Wright comes full circle, takes off
by Kailee Bradstreet
Jul 05, 2007 | 435 views | 0 0 comments | 3 3 recommendations | email to a friend | print
Brandon Wright, 19, grew up at Pulitzer Place "” one of University City's public housing developments. His mother, a single parent with three younger sons, worked full time. Today, Wright can proudly say he's finished his first year at West Point, the prestigious U.S. military academy, but he still remembers a time in high school when he was concerned about his life's direction.

That's when he got involved in a mentoring program provided at his apartment complex by the San Diego Housing Commission that the youth credits as the source for his present motivation and goals.

"It allowed me to see that with great focus and determination you can make it through high school and do very well," Wright said of the program. "It drove me to want more in life, and now I'm going to West Point and have very high aspirations because of the people who affected my life and helped me to be able to get out and see things and feel special "” that was kind of an encouragement to me."

In fact, it had such a profound effect on the young man that he still keeps in touch with his tutor, a college student from the University of California, San Diego who helped him with homework, studying and preparing for the SATs. As part of the program, Wright also was able to participate in a Mission Bay sailing clinic, attend the Del Mar Fair and even had the chance to meet a few of the Chargers.

The San Diego Housing Commission is a public agency that helps low-income families, elderly and people with disabilities. It has more than 1,700 housing complexes throughout the city, seven of which are equipped with computer learning centers such as the one Wright had access to at Pulitzer Place.

Services such as the mentoring program in which Wright participated are a partnership between the commission and several universities, including University of California, San Diego, San Diego State University and the University of San Diego, according to Elizabeth Morris, president and CEO of the San Diego Housing Commission.

Mentors often help younger teens and elementary students learn fundamental academic and technological skills that they may not have access to in other school or family settings, Morris said.

"It's really important, I think, to take the time to show them what's possible for them and to make sure they have access to the tools that will help them get there," Morris said. "In today's world, parents are all needing to work to make ends meet, and it's good for kids to have a constructive place to be rather than having too much spare time."

The commission also partners with the YMCA to provide organized recreational activities for youth at its developments, Morris said.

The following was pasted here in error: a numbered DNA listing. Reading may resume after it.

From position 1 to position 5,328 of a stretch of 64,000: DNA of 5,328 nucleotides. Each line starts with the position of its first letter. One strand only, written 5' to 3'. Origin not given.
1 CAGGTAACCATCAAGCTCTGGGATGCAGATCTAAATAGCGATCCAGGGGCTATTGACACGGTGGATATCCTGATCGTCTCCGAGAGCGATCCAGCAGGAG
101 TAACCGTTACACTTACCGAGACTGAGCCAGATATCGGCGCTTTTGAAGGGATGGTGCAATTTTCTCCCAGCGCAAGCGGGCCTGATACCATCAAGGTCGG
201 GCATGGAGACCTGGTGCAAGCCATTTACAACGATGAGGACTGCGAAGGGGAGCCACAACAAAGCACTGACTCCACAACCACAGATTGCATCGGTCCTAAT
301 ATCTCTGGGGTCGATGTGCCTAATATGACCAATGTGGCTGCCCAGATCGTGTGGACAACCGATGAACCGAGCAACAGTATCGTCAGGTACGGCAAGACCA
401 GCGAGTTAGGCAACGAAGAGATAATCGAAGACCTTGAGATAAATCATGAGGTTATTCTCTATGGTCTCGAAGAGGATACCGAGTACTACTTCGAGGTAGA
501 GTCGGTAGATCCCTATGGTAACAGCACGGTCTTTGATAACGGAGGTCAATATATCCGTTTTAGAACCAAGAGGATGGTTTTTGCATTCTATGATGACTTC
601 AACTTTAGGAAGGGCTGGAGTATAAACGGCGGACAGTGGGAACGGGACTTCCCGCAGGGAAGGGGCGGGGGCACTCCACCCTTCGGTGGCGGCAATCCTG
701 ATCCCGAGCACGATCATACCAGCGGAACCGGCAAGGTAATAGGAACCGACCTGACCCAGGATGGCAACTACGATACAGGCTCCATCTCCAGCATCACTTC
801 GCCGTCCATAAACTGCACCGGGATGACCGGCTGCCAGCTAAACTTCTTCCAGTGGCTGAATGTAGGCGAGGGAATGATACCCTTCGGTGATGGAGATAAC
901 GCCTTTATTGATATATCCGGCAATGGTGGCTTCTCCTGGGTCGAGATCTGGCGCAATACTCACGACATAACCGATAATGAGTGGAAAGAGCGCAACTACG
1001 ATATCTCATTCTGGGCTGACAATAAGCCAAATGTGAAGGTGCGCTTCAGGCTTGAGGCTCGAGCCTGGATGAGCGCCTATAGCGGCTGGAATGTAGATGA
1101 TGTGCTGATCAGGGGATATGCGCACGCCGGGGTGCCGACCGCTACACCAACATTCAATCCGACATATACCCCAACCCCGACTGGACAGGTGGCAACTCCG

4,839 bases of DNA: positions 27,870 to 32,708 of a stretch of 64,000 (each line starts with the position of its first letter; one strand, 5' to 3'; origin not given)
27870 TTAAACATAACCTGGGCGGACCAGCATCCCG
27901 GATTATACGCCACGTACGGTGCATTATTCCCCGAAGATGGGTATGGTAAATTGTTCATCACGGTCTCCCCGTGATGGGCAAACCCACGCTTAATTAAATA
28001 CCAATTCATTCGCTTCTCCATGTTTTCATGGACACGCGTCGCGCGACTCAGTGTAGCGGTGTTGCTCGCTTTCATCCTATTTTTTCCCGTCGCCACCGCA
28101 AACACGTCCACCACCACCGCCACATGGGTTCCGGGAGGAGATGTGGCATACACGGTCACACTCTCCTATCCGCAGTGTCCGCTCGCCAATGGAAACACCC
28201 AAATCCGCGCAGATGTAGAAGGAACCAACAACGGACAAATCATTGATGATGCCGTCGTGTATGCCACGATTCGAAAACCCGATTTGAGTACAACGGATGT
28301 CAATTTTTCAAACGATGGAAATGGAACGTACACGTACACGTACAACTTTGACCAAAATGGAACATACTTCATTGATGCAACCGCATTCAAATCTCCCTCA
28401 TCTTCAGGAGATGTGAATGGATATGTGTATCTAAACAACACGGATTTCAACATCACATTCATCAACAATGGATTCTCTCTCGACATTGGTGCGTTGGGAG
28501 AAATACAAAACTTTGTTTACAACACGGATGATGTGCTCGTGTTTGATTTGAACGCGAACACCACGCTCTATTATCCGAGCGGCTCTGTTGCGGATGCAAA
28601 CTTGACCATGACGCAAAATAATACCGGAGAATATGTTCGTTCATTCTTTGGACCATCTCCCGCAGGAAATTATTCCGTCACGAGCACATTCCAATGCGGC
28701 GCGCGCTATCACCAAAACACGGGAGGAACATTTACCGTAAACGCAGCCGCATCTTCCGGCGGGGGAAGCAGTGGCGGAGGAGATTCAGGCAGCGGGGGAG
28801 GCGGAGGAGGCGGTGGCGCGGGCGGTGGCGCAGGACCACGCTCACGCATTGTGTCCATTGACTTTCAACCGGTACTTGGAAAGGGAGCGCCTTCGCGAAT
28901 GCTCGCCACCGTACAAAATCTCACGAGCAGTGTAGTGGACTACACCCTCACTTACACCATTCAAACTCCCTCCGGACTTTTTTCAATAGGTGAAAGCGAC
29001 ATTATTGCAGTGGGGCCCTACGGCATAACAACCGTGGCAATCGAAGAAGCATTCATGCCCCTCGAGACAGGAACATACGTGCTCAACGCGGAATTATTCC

Wright also participated in a sports program called Inner City Games, co-founded by Gov. Arnold Schwarzenegger in the 1990s to deter youth from drug and gang involvement, which allowed him to gain knowledge of team dynamics and gave him a chance to meet several professional athletes.

Services for adults include classes to further develop computer skills, improve English and teach financial management, according to Morris.

Since rent is based on how much tenants make each month, the commission also provides an incentives program that gives breaks to families who are able to increase their salaries while living in low-income housing. The extra rent fees are put into a savings account for the tenant each month toward a new home or any other goal, according to Morris.

For families such as Wright's, these programs are extremely helpful. Wright recently encouraged his younger brothers to become involved in the after-school program and they are making the most of it, he said.

As for his mother, she couldn't be more pleased about her eldest son's accomplishments, Wright said. It's important to him to remain a positive role model for his siblings and act as a male figure in their lives, he said, mentioning that his help around the house also means a lot to his mom.

"She's very proud of me," he said. "She's always very supportive and tries her best to keep things intact as much as possible while I'm away."

As for his own goals, Wright appears to be on a fast track to success. His first year at West Point "“ which is also the hardest year of training "” went by without any glitches and he is ready to go back for more, he said.

"I'm driving forward and continuing to strive toward my goals, and I just feel proud of myself because I've overcome another obstacle," Wright said. "Now I have something to look forward to, and hopefully one day I'll be able to support and take care of my family."

For more information about the San Diego Housing Commission, visit www.sdhc.net or contact the office, (619) 231-9400. 
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